actuality except for the initial voyage of such a vessel to The Dalles, Oregon, in 1939 to prove the channel was large enough for traffic of this type. A conference with marine interests was held in 1943 and a program for proposed aids between Vancouver, Washington and Bonneville was drawn up. The necessity for additional aids was intensified by the continual requests from government agencies to increase the total tonnage on the Columbia River because, due to the manpower shortage, inexperienced men were operating vessels over these treacherous waters and also because almost all railroad tank cars had been taken out of the area due to the war emergency. This placed an exceedingly large burden on the water carriers to transport the required petroleum products for the Army and Navy Air Forces on the Columbia River. The area was marked, at that time, by 6 ranges, 26 lights and 2 beacons.
The new program presented to Headquarters in 1945 requested that 51 structures be electrified and that duplex lanterns be replaced by single General Railway signal, Type "SA" lanterns in order to simplify and standardize equipment. This proposed project was approved by Headquarters and work began instantly. The contour of the shore in this area, near Multnomah Falls, created precipitous cliffs rising almost from the water's edge which prevented the use of the customary range, and, consequently, it was proposed to install experimental channel limiting group lights which had been temporarily established at Arlington beyond The Dalles, Oregon. (See Arlington Channel Limiting Group Lights under "Experimental Range Markings".) Headquarters disapproved the use of the new ranges and as a result, the area was left inadequately marked as the conventional two board ranges could not be established on the sheer banks. (A great number of the rear lights of conventional ranges installed above Celilo were fixed instead of flashing. When the lights were first installed, both front and rear lights were flashing. As this section of the river was very dangerous due to the rocks and whirlpools and side currents, the operators of the boats had very little time for observation of ranges which were astern when going up the rapids as the current and the whirlpools were continually changing the boat's course. If the light was at an eclipsed state when the operator looked back at the range, he was unable to determine whether or not he was on the course as very little time could be spent looking for the range.)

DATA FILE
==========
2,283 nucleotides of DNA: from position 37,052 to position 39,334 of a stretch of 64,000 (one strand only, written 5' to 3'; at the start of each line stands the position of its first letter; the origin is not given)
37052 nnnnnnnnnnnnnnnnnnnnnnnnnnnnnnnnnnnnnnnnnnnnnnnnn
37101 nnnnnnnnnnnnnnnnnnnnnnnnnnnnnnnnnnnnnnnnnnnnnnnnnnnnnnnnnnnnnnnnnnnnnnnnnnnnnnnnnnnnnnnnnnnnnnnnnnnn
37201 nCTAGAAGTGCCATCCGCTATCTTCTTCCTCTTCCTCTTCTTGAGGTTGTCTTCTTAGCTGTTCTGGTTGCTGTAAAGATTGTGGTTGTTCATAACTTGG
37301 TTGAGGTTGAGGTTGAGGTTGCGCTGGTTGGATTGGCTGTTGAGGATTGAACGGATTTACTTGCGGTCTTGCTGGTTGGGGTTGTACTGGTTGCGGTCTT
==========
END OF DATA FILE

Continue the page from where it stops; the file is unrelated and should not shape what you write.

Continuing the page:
Nobody has written a note for this page yet
Please sign in to write a note for this page